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AI Solutions and Digital Supply Chains

Imagine you can control your production lines with a mouse click or a touchscreen swipe to optimize your supply chain in real-time – along with the ability to enjoy a seamless, customized experience. 

With next-generation technologies disrupting our lives day by day, we are all trying to distinguish whether machine learning, artificial intelligence, automated decision making, etc. are just buzzwords or practical capabilities that can be integrated into our daily lives.

  • Will machines do our jobs on our behalf just like how they always seem to do in Hollywood movies? 
  • Is it really possible to fully automate decision making using ML and AI algorithms? 
  • How can we start making use of fast-developing technologies like ML and AI algorithms in our daily jobs today?

As supply chain professionals, in this rapidly changing world, we deal with many analytical challenges when it comes to planning and execution: 

  • uncertainty regarding future demand
  • bias in every aspect of the supply chain 
  • mismatched and missing data between different sources
  • lack of visibility and control over the complete network

Gartner identifies the 4 Evils of Supply Chain Planning (uncertainty, bias, data, model) in their article “Digital Supply Chain Planning: The Art of the Possible Should Focus on Reducing the Four Evils of Planning”

How to tackle the 4 Evils with the help of AI and ML algorithms:

All of these are issues getting in the way of making fast and effective decisions about how much inventory to hold, how much to purchase when, or how to best use the production capacities to maximize sales and profits while meeting customer expectations.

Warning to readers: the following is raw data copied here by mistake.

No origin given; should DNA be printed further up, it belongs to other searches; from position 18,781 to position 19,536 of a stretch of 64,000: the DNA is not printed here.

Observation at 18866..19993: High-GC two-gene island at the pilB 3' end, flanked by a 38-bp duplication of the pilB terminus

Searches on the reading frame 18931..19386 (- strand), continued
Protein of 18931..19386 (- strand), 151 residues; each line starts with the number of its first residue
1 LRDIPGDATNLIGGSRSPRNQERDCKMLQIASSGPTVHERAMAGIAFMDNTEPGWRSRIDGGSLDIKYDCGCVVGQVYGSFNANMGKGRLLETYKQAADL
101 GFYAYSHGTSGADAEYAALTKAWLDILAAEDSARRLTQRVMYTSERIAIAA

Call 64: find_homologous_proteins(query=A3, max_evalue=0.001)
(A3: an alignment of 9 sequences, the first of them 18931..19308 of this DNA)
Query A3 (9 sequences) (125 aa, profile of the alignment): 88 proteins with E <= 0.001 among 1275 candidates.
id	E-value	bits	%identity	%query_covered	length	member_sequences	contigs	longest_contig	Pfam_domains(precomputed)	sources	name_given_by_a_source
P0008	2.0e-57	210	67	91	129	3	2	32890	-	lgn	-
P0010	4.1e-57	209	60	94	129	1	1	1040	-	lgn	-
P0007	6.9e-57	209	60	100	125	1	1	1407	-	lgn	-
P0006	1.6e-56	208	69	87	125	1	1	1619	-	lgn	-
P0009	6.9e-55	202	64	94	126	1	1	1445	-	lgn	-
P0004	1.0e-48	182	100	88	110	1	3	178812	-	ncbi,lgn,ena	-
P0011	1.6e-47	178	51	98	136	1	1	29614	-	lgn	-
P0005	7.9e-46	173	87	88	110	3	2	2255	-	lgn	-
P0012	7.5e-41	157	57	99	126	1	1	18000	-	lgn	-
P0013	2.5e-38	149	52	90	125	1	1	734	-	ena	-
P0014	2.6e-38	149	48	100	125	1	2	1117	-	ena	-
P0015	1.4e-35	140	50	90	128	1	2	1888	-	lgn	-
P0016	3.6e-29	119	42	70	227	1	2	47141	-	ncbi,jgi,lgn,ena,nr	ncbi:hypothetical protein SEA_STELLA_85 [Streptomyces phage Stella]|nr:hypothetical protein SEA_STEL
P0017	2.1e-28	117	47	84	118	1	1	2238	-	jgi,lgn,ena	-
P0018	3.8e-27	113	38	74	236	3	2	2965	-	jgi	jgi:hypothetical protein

Machine Learning (ML) and Artificial Intelligence (AI) are here to help companies make better decisions. 

83% of early AI adopters have already achieved substantial (30%) or moderate (53%) economic benefits – Deloitte

72% of business leaders say AI can enable humans to concentrate on more meaningful work – PwC

 

1) UNCERTAINTY

In today’s world, nobody can avoid or ignore uncertainty. What is important in an era dominated by machine learning and artificial intelligence is knowing how to handle the impact of uncertainty with our newly found tools in addition to the traditionally proven approaches.

  • Always on-demand sensing is one factor to be boosted with the use of AI. In addition to traditionally used historical data, it is now possible to include impacts of the hourly or daily changes in weather, promotions, store footfall, customer inventory, and point-of-sale data. Early exception detection and predictive alerts can be provided using always-fresh data received via automated data integration from both enterprise and external sources.
  • AI and ML algorithms are also utilized for updating forecasts for the remaining period based on short term trends and to identify gaps in sales targets. The products with the highest excess stock are selected and optimum sales price is recommended based on shipment history and price elasticity analysis. With the aid of connected data sources, profitability impact can also be reported.
  • Pricing decisions are essential for revenue, profit, and inventory projections. Being able to review possible short and long-term impacts of pricing scenarios can be eye-opening during hectic times. Advanced algorithms provide optimum price and activity recommendations which is a significant help to any planner.

Uncertainty is not only a significant factor in demand forecasting but also a part of supply planning. AI and ML algorithms help include lead time variability impact in safety stock & reorder point calculations. The external effects on lead time variability such as seasonality, weather, and road conditions, order frequency, or order amount can be considered as well in supply plans with the use of machine learning.

2) BIAS

Humans’ decisions are inherently biased. To eliminate the impact of human-induced bias on planning, we can make use of technology.

 For instance, to analyze the performance of a promotion, we need to understand the following: